The are three major molecular mechanisms of hepatocarcinogenesis caused by HBV infection[27]. First, the expression of viral proteins, particularly hepatitis B virus X protein (HBx), promotes cell proliferation and viability. Second, the integration of HBV DNA into the host genome alters the expression and function of endogenous genes and induces chromosomal instability. Finally, genetic damage accumulates as a result of inflammation and ongoing hepatocyte division to replace cells killed by virus-specific T cells.

Genetic alteration plays a crucial role in cancer initiation and progression. The recent development of efficient tools for genome-wide analysis of gene expression and genetic defects has allowed a comprehensive overview of the changes occurring with HCC[28,29]. Specific HBV features, including HBV DNA integration into host genome, may trigger increased genetic instability.


The association between HBV DNA integration into the host genome and HCCs was first reported in the early 1980s[13,23,30]. Subsequently, many studies were performed to further investigate this association (Table 1).

Table 1 Main integration sites in human genome and in hepatitis B virus DNA.
Integration sites in host genomeHBV DNA
hTERT3’ end of HBx
Cyclin A2
PDGF receptor
Calcium signaling-related genes
Ribosomal protein genes
Epidermal growth factor receptor
Mevalonate kinase
Platelet growth factor receptor

The integration of HBV DNA into host cellular DNA during HBV chronic infection disrupts or promotes cellular gene expression that is important for cellular growth and differentiation. Furthermore, the expression of HBV proteins may have a direct effect on cellular functions, and may promote malignant transformation. Integration events are thought to precede tumor development because they are found in chronic hepatitis patients and during the acute infection stage[31].

Technological limitations of PCR and Southern blot-based methods restricted previous studies that attempted to characterize the most common HBV integrant(s) in a small number of patients[15,32]. HBV has a large number of mutations at both the nucleotide and structural levels, and the lack of prior knowledge of HBV sequences in each sample may lead to PCR failure and false-negative results. This occurs when the primers are designed for deleted or polymorphic sites on the HBV genome. Recently, two studies reported “short-read” whole genome DNA paired-end sequencing of four and eighty-eight HCC patients[33,34]. Integration sites could only be inferred from paired-end reads containing both human and viral sequences, because of the limitations of the short reads generated using these platforms. Indirect roles have been proposed because the lack of identification of a dominant oncogene encoded by HBV, including insertional activation of cancer-related genes from HBV integration, induction of genetic instability by viral integration or HBx, and long-term effects of viral proteins that enhance immune-mediated liver disease.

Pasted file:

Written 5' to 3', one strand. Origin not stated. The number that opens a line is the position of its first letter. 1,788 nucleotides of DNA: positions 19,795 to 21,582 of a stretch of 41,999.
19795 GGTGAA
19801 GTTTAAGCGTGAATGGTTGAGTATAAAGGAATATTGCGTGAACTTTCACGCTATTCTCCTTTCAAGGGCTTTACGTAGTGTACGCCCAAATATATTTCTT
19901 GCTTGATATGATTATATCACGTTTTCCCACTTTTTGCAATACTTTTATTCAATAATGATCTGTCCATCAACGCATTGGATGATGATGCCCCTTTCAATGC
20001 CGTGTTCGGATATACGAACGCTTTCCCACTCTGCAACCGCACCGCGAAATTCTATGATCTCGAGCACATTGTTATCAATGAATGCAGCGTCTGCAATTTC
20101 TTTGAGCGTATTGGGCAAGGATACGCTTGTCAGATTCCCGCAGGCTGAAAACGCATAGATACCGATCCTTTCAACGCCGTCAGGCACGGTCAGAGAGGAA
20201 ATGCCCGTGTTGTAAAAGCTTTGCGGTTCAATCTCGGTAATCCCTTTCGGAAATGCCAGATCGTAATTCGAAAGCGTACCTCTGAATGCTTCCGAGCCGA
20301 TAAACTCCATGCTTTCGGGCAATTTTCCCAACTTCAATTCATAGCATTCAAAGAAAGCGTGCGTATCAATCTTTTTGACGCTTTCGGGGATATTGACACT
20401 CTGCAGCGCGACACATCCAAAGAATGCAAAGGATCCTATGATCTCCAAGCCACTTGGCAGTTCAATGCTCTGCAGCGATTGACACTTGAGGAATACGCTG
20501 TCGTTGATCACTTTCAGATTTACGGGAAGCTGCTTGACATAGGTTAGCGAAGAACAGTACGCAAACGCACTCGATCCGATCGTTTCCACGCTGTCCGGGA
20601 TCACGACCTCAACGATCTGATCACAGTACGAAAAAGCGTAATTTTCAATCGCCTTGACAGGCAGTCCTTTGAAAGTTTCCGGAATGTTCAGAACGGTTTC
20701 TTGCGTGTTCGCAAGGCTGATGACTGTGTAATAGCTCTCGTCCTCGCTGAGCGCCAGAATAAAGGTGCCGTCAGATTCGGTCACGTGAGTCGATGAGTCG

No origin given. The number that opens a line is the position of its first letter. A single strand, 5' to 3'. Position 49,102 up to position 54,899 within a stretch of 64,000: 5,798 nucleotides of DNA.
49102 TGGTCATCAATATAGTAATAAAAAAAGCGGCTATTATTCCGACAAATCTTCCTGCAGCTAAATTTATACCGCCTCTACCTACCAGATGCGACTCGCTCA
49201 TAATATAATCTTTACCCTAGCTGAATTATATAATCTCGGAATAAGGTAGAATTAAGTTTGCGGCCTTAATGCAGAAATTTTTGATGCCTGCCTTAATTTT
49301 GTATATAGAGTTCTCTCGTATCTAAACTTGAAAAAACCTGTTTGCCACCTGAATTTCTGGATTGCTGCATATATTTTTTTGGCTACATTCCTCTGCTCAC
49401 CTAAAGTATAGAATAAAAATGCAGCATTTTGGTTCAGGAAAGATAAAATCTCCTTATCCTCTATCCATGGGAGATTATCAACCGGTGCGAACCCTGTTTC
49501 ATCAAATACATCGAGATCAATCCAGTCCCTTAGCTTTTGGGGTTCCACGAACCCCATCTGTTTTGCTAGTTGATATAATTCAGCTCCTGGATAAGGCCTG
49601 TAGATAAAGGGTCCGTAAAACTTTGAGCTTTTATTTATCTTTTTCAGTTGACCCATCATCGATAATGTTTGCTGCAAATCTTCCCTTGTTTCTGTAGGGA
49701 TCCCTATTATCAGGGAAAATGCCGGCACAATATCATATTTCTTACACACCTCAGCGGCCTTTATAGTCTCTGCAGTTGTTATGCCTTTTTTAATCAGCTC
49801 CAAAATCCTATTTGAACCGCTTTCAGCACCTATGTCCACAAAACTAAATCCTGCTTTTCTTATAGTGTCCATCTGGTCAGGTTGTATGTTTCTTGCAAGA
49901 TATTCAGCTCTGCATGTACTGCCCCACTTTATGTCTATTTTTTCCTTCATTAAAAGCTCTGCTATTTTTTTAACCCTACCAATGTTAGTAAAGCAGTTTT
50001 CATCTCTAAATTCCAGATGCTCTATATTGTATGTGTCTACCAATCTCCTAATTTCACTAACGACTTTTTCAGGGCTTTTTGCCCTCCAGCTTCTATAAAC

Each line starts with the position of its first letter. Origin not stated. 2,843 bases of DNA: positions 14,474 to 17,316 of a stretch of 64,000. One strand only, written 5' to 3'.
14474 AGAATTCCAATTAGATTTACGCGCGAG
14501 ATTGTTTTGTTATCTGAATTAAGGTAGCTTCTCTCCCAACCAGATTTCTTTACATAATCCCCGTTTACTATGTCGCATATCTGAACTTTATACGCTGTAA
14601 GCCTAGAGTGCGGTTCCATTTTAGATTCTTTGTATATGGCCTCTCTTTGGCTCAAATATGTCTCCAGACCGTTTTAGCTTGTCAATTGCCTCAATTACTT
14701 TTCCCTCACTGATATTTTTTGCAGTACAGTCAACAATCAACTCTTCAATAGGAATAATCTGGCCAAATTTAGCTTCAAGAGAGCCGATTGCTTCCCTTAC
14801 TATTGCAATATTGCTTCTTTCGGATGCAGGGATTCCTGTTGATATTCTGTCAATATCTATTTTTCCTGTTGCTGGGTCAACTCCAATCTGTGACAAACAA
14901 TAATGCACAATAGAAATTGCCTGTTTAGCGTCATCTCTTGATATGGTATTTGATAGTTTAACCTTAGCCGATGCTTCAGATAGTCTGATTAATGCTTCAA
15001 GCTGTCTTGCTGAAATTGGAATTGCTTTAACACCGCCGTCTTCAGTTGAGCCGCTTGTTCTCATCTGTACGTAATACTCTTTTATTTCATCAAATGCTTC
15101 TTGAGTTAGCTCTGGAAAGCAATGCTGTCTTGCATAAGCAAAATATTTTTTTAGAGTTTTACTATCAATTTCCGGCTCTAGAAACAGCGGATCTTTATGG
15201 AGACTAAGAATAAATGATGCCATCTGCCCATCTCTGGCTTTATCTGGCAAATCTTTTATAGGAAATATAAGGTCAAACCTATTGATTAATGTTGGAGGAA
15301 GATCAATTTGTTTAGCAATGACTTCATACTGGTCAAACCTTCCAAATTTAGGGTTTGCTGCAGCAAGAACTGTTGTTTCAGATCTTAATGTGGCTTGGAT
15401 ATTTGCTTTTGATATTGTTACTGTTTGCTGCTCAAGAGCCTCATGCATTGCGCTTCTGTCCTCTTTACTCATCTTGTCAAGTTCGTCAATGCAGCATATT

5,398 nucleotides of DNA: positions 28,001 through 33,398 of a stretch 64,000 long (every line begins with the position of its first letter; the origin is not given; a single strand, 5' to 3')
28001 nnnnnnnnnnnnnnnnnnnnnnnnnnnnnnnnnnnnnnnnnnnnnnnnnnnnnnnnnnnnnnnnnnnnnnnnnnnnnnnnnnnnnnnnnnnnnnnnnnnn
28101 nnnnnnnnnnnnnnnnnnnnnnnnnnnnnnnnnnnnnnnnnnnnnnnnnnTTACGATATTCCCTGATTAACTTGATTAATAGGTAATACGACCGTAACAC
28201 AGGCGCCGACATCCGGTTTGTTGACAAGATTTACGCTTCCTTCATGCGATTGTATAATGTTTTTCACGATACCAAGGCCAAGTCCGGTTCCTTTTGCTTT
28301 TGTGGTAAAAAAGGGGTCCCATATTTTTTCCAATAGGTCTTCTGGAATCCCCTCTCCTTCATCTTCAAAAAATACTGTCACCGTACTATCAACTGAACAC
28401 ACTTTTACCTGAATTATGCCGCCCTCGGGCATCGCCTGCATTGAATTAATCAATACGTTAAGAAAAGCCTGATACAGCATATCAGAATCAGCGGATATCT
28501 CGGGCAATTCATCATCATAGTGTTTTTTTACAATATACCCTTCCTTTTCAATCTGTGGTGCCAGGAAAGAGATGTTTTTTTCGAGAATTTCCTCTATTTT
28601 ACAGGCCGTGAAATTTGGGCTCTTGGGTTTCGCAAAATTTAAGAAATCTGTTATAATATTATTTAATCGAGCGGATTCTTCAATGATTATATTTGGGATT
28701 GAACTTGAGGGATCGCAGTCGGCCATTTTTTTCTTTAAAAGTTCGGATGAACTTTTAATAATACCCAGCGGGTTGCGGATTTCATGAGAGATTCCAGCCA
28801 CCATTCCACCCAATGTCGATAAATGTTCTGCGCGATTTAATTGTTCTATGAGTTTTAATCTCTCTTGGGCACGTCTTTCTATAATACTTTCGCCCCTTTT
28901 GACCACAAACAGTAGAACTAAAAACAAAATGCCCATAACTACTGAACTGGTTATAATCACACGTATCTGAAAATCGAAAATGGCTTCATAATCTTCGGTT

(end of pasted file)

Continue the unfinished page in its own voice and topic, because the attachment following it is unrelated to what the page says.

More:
Integration has two potential consequences: (1) the host genome becomes altered (“cis” effect); and (2) the HBV genome becomes altered (“trans” effect). The cis effect includes insertional mutagenesis, which can potentially disrupt host gene function or alter host gene regulation [e.g., telomerase reverse transcriptase (TERT)][35]. Despite drastic rearrangements, the coding regions of PreS2 and HBx were generally conserved and could be transcribed[36]. Hence, these two HBV proteins may have a trans role in hepatocarcinogenesis[37-39].


The main integration sites in the human genome and the preferred integrating region within the HBV genome have been researched extensively.

HBV DNA integration occurs randomly within human genomes, and may involve multiple sites in different chromosomes[25]. Thus, HBV behaves like an insertional, non-selective mutagenic agent. The important host genome rearrangements associated with viral integration suggest that the main oncogenic effect is from the induction of higher genomic instability[40]. Most reported integration events occur near or within fragile sites or other repetitive regions, such as the Alu sequences and microsatellites that are prone to instability, tumor development, and progression[22]. Integration of HBV DNA sequences begins in the early stages of acute infections, and multiple integrations have been detected in chronic hepatitis tissues. Clonal integrated HBV sequences have been observed in approximately 80% of HBV-related HCCs[41]. Viral insertion sites have been mapped in multiple regions on virtually all chromosomes, suggesting a random distribution throughout the host genome. HBV insertions are commonly associated with large genetic alterations that may lead to the abrogation of control mechanisms that safeguard chromosomal integrity[42-45]. Similar to retroviral proviruses, HBV DNA targets actively transcribed chromosomal regions within genes or in the immediate vicinity. Sequence analysis of multiple viral-host junctions have identified cellular coding regions within several kbps in 90% of cases, with frequent targeting of gene families involved in cell survival, proliferation and immortalization including: hTERT, the PDGF receptor, MLL, calcium signaling-related genes and ribosomal protein genes[15]. These findings favor the view that viral insertion induces the first genetic alteration in tumor development. Target genes may play a role in hepatocarcinogenesis, which was previously shown for HBV insertions into the retinoic acid receptor b (RAR-b) and the cyclin A2 genes[46,47].

Among the numerous viral integration sites described, some notable regions include the tyrosine-protein-kinase domain of the epidermal growth factor receptor gene[48], the mevalonate kinase gene[49,50], the carboxypeptidase gene[51], platelet growth factor receptor genes[15] and hTERT.